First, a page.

House, Gardens & Cafe Open Tuesday - Sunday 10.30 - 17.00

Exhibition: From The Margins

21st June – 14th August 2022

From barn owls and brown hares, to harvest mice and hairstreak butterflies, this exhibition takes you on a journey of discovery to meet iconic farmland species, here in the South Downs. It is a collaboration between natural history illustrator, Rachel Hudson and the Selborne Landscape Partnership in Hampshire. It is an exhibition that champions species we are in danger of losing and how the restoration of field margins, from hedgerows to wildflower strips, is making a positive difference. It is also a call to action to support local farmers who are supporting wildlife.

The exhibition is in two parts:

The Selborne Bestiary
This is a wall display of nine illustrated portraits of species that the Partnership is supporting through conservation. It is a visual metaphor for declining species in isolated habitat fragments and the importance of a joined-up ‘mosaic approach’ in conservation that aims to create an interconnected, functioning landscape for wildlife, alongside agriculture. It is informed by ‘compartment portraits’ of medieval bestiaries and encyclopedias that showcase representative beasts and stress the beauty and diversity of the natural world. While drawing on the legacy of medieval art, it will introduce elements from our own contemporary time and place, making a modern bestiary for a new audience.
What happens inbetween the squares of The Selborne Bestiary and how these species can thrive in the contemporary farmed landscape, is explored in ‘Margins’…

Three two-metre high vertical ‘Margins’ – Hedge, Edge, Strip – show what life can look like when these habitats are planted, managed and reconnected by farmers and volunteers across the landscape. Each margin reveals the energy and struggles of spring, summer and autumn, from the viewpoints of the animals themselves. Three narrative microcosms offer you immersive and surprising views of farmland species and the margins that are so important for their survival. They turn the central convention of medieval marginalia on its head – literally centralising the marginal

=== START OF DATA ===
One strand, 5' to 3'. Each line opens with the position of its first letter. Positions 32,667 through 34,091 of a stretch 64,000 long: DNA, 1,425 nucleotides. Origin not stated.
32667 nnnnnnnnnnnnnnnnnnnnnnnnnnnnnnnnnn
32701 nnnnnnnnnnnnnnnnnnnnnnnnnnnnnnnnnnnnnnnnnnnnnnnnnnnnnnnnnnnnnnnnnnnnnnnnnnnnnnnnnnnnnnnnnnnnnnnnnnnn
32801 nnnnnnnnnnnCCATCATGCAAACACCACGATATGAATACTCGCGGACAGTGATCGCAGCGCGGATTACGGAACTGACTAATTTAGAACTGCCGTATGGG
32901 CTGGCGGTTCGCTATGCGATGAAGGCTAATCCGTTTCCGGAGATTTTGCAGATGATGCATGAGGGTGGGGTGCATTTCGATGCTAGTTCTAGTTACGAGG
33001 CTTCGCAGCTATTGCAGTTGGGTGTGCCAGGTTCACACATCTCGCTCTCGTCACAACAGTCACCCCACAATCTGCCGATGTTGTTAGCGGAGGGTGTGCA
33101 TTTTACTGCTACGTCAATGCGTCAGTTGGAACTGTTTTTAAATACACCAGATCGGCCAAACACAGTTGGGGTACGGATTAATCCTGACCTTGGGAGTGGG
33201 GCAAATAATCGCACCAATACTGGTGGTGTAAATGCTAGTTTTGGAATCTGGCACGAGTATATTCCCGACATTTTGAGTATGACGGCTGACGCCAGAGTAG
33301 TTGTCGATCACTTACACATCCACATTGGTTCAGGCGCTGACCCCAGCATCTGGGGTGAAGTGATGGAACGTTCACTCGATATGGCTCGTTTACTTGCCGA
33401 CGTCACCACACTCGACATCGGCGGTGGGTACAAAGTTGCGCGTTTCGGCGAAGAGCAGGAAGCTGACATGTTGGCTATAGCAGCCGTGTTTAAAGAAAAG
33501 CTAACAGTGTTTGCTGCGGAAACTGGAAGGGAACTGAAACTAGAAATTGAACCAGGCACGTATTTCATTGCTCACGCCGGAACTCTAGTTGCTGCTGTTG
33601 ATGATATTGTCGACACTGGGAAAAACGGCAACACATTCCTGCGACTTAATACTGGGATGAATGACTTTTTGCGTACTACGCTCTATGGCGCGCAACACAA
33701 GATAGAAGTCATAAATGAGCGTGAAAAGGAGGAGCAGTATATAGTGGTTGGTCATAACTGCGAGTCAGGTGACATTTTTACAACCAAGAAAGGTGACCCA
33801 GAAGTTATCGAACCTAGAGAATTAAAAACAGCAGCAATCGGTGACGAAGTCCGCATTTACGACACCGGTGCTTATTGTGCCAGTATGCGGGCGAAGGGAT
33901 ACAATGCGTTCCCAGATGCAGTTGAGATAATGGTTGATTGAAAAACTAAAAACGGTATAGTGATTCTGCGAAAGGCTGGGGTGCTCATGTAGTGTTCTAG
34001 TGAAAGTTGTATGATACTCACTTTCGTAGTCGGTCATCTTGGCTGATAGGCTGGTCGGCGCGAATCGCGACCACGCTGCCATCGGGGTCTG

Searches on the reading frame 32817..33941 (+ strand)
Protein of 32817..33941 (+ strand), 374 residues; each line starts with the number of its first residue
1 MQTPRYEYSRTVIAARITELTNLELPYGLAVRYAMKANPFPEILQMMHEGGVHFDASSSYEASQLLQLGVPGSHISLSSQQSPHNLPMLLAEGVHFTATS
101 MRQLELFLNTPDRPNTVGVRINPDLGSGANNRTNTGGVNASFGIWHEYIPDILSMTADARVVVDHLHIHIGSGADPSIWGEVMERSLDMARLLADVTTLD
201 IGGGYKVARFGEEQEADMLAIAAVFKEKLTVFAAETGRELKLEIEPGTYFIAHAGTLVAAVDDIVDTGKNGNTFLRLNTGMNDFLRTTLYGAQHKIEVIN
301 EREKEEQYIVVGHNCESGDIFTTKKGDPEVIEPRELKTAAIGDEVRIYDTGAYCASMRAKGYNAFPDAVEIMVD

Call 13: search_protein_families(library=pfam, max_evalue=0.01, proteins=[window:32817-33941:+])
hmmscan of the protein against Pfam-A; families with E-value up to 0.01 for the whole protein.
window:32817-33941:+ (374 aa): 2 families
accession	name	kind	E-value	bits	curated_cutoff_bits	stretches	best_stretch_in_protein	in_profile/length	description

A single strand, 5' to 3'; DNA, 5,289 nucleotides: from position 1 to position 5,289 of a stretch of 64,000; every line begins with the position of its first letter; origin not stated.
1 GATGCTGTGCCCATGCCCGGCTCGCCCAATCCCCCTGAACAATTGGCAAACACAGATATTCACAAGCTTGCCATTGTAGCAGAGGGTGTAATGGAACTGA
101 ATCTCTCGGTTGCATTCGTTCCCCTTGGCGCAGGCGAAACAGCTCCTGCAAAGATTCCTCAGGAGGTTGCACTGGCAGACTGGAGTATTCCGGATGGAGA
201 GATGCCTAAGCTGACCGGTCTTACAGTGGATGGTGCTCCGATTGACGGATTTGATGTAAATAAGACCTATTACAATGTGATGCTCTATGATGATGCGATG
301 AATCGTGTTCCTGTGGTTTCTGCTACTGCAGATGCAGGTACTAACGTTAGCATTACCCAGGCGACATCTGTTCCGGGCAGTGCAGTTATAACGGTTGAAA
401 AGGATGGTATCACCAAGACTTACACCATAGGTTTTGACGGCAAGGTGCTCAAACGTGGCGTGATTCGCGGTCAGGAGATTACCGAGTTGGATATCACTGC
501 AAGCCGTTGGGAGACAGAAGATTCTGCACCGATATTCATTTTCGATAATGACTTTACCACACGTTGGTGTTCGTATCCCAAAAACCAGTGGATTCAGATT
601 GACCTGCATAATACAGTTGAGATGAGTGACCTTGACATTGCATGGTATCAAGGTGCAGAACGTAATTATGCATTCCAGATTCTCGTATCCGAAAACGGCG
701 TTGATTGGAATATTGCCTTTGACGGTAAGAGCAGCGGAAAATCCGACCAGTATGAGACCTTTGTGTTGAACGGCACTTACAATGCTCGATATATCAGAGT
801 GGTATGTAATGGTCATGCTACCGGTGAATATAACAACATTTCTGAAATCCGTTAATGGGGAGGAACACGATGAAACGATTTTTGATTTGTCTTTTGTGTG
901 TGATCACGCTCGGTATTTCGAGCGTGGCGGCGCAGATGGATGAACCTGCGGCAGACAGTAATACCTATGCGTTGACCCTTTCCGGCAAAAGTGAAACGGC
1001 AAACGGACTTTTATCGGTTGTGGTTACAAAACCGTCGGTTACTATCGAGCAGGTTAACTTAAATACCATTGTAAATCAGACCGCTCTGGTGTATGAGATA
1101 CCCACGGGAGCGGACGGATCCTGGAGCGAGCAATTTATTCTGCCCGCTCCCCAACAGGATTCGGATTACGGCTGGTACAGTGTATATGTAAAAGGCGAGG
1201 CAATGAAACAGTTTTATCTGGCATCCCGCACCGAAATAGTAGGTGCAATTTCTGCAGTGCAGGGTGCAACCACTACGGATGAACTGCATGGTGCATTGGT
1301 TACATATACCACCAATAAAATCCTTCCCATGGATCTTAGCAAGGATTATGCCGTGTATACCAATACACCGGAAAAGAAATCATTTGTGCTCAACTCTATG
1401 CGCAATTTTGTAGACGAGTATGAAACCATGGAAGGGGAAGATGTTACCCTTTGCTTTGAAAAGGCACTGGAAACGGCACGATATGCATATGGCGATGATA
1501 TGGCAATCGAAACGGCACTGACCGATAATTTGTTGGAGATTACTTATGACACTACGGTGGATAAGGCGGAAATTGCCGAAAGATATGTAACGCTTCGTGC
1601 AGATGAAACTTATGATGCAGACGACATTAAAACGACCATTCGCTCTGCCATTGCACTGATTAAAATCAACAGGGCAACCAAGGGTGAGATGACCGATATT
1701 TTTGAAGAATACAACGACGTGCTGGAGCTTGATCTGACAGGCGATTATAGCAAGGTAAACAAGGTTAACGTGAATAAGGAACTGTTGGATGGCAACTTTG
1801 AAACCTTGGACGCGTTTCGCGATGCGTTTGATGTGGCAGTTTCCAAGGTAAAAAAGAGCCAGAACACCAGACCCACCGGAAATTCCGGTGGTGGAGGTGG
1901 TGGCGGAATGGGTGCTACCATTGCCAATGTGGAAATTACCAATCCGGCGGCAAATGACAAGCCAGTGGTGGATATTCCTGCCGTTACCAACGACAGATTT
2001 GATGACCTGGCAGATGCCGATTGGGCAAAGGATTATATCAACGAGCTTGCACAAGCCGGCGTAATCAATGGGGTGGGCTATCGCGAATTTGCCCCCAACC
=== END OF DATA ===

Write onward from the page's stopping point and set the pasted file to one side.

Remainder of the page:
and rendering it large-scale to affirm its beauty and purpose. This approach is in response to the site specific spaces at Gilbert White’s House & Gardens and it is in keeping with the ethos of Gilbert White himself, “watching narrowly”, noticing, valuing and passionately recording the often overlooked.

About Rachel Hudson: Rachel Hudson is an illustrator based in Four Marks, Hampshire. She is known for her lively and authentic natural history illustrations for information, greetings cards, publishing, packaging and editorial. Clients include BBC Wildlife Magazine, Bloomsbury Publishing, Butterfly Conservation, the National Trust and The Wildlife Trusts. Her first children’s
non-fiction book, 100 Endangered Species, was published in 2021.

Farmers and conservationists caring for our local landscape
The Selborne Landscape Partnership (SLP) is a cluster of 27 farmers and conservationists restoring nature across the countryside that was home to Gilbert White, the pioneering naturalist. Over the past seven years, whilst doing the day job of producing food, SLP members have been improving habitats to establish wildlife corridors on a bigger, more joined-up landscape scale. By understanding the needs of key target species, a mosaic of nature-rich areas has been enhanced and created to provide year-round food and homes for wildlife. Butterflies, bees, birds, mammals and amphibians are all cared for using a variety of conservation methods including hedgerow management with flowerand seed-rich margins. Alongside this work, much like Gilbert White, our team of 35 active, local volunteers have been observing and recording the wildlife to prove that this collaborative landscape-scale conservation works. Instagram @selbornelandscape

    Gilbert Whites House

    Gilbert White was aged 7 or 8 when the White family moved from the Vicarage on Selborne’s Plestor, to this house, called ‘The Wakes’ (named after the Wake family who had lived here previously). At that time the property would have been no more than a ‘two up, two down’  but over the subsequent years lots of extensions and additions have been made, creating the long sizeable house you see today.

    The rooms have been restored following descriptions in White’s own correspondence and include a chair he used at Oriel College, Oxford (loaned from the College), items of contemporary furniture, family portraits and bed hangings embroidered for him by his aunts.

    On display is the original manuscript of his book, The Natural History and Antiquities of Selborne, which was purchased with generous help from English Heritage and others.

    Learn more